During follow-up, 3.6% of participants had a confirmed A-fib event, confirmed by ECG in 72.9% and medical record review in the rest. A-fib was paroxysmal in 58.4% and permanent in 38.4%; it could not be classified in 3.1%. Most patients (61.9%) were symptomatic at diagnosis.
The risk of incident A-fib was no different compared with placebo for either omega-3 fatty acids (HR 1.09; 95% CI 0.96-1.24) or vitamin D3 (HR 1.09; 95% CI 0.96-1.25). The findings were consistent in various sensitivity analyses and an on-treatment analysis.
Albert acknowledged that the trial was limited by the lack of monitoring for A-fib and some episodes may have been missed. That issue, however, should be balanced between the trial arms, she said.
Leading the Way for Future Trials
Serving as a discussant for the study, Renate Schnabel, MD, PhD (University Heart & Vascular Center Hamburg, Germany), said much can be learned from VITAL Rhythm in spite of its neutral results, noting that “the field is moving towards more pragmatic trials.”
Though traditional randomized controlled trials remain the gold standard, they are often very expensive and inefficient, she said. Pragmatic trials, on the other hand, can be run at comparatively lower costs, enroll large sample sizes, and capture representative populations. They can also be embedded in routine clinical care processes and, as in this trial, use remote and mail-based interventions. Trial designs are usually similar compared with RCTs. “They may require an infrastructure that facilitates easy and quick enrollment, and they can leverage electronic health data,” Schnabel said, noting that in the field of A-fib, such studies will be supported by novel technologies for rhythm monitoring.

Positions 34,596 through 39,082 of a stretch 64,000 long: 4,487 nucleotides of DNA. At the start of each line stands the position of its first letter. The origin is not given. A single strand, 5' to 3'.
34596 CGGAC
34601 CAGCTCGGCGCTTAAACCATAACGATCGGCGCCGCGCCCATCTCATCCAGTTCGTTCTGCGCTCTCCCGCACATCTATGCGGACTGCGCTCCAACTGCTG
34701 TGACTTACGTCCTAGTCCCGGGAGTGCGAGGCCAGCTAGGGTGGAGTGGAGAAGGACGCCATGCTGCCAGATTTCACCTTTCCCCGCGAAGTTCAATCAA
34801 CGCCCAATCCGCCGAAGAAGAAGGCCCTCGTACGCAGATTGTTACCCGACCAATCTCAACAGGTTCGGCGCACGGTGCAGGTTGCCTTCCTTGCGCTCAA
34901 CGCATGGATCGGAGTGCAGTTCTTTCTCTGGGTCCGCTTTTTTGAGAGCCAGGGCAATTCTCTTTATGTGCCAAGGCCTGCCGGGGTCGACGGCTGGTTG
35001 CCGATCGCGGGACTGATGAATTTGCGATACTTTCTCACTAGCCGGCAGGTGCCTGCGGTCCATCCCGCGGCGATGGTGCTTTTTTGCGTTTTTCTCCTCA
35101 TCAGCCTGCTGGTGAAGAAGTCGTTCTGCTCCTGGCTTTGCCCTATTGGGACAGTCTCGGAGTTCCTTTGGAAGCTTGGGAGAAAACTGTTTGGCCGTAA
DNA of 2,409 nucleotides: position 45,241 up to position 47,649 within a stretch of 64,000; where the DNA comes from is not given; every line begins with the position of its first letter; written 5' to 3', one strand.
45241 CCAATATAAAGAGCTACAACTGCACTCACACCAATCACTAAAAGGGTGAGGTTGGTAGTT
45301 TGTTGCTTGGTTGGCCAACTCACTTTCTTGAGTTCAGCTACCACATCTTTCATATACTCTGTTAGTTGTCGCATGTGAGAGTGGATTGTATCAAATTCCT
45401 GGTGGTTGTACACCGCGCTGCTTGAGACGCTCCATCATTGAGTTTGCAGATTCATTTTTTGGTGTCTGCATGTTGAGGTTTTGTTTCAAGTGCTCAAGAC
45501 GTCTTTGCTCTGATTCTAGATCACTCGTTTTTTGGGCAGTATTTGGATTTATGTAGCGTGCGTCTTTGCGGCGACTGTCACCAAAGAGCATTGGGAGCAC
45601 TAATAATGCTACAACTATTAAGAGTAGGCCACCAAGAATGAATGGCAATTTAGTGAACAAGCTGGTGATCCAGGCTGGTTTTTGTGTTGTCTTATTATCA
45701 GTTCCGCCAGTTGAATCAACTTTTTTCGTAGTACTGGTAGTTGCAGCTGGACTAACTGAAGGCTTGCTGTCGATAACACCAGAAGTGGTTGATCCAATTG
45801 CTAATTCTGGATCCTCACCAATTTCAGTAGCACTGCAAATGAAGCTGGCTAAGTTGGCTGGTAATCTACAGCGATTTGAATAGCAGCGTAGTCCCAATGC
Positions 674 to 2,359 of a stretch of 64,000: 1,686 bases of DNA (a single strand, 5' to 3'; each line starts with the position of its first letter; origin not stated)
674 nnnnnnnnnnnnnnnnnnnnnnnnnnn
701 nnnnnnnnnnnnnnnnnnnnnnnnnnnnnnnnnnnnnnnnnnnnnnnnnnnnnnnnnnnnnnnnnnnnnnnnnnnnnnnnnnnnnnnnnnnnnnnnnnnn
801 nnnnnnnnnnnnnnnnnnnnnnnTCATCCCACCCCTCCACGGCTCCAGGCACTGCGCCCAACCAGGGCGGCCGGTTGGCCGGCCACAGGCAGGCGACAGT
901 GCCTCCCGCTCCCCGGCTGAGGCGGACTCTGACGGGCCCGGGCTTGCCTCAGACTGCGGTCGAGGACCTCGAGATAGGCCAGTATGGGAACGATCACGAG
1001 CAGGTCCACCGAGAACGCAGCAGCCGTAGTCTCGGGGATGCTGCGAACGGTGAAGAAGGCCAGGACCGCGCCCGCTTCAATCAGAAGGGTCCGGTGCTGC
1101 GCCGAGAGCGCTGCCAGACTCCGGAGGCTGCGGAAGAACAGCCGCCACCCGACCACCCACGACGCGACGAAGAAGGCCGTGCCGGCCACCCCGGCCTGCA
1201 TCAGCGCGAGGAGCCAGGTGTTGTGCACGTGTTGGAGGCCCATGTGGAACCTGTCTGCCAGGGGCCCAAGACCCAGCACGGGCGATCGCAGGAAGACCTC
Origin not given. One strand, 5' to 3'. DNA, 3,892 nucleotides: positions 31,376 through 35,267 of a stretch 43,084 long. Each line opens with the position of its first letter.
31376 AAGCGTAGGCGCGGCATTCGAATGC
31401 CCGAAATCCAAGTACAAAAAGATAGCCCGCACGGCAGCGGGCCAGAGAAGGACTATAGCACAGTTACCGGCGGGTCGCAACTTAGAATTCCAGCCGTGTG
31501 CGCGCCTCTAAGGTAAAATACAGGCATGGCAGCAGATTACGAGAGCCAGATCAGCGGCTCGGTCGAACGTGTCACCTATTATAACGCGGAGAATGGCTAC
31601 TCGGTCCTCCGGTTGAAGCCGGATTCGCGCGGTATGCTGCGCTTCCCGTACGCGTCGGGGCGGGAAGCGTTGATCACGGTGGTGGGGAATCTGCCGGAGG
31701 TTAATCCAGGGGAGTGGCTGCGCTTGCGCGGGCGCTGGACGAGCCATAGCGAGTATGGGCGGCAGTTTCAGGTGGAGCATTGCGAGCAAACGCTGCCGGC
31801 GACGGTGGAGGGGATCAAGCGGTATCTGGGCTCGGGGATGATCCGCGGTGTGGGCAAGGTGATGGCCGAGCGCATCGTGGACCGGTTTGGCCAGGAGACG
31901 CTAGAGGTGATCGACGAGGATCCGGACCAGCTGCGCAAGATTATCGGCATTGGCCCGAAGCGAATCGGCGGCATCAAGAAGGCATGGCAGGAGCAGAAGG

There are upcoming substudies of VITAL Rhythm delving into phenotypes based on echocardiography and ECG that will provide further insights, Schnabel said.
VITAL Rhythm “sets the stage for primary prevention trials in atrial fibrillation,” she concluded. “In the future, the detection of atrial fibrillation will be enhanced by wearables, but for now it paves the way for pragmatic trial designs in primary prevention, in particular in atrial fibrillation.”
Albert C. The VITAL Rhythm trial: omega-3 fatty acid and vitamin D supplementation in the primary prevention of atrial fibrillation. Presented at: AHA 2020. November 14, 2020.
- VITAL Rhythm was supported by a grant from the National Heart, Lung and Blood Institute (NHLBI), and VITAL was supported by the National Cancer Institute, NHLBI, the Office of Dietary Supplements, the National Institute of Neurological Disorders and Stroke, and the National Center for Complementary and Integrative Health. Pharmavite LLC (vitamin D3) and Pronova BioPharma/BASF (Omacor fish oil) donated the study agents, matching placebos, and packaging in the form of calendar packs.
- Albert reports grant support from St. Jude Medical, Abbott, and Roche Diagnostics.
- Schnabel reports no relevant conflicts of interest.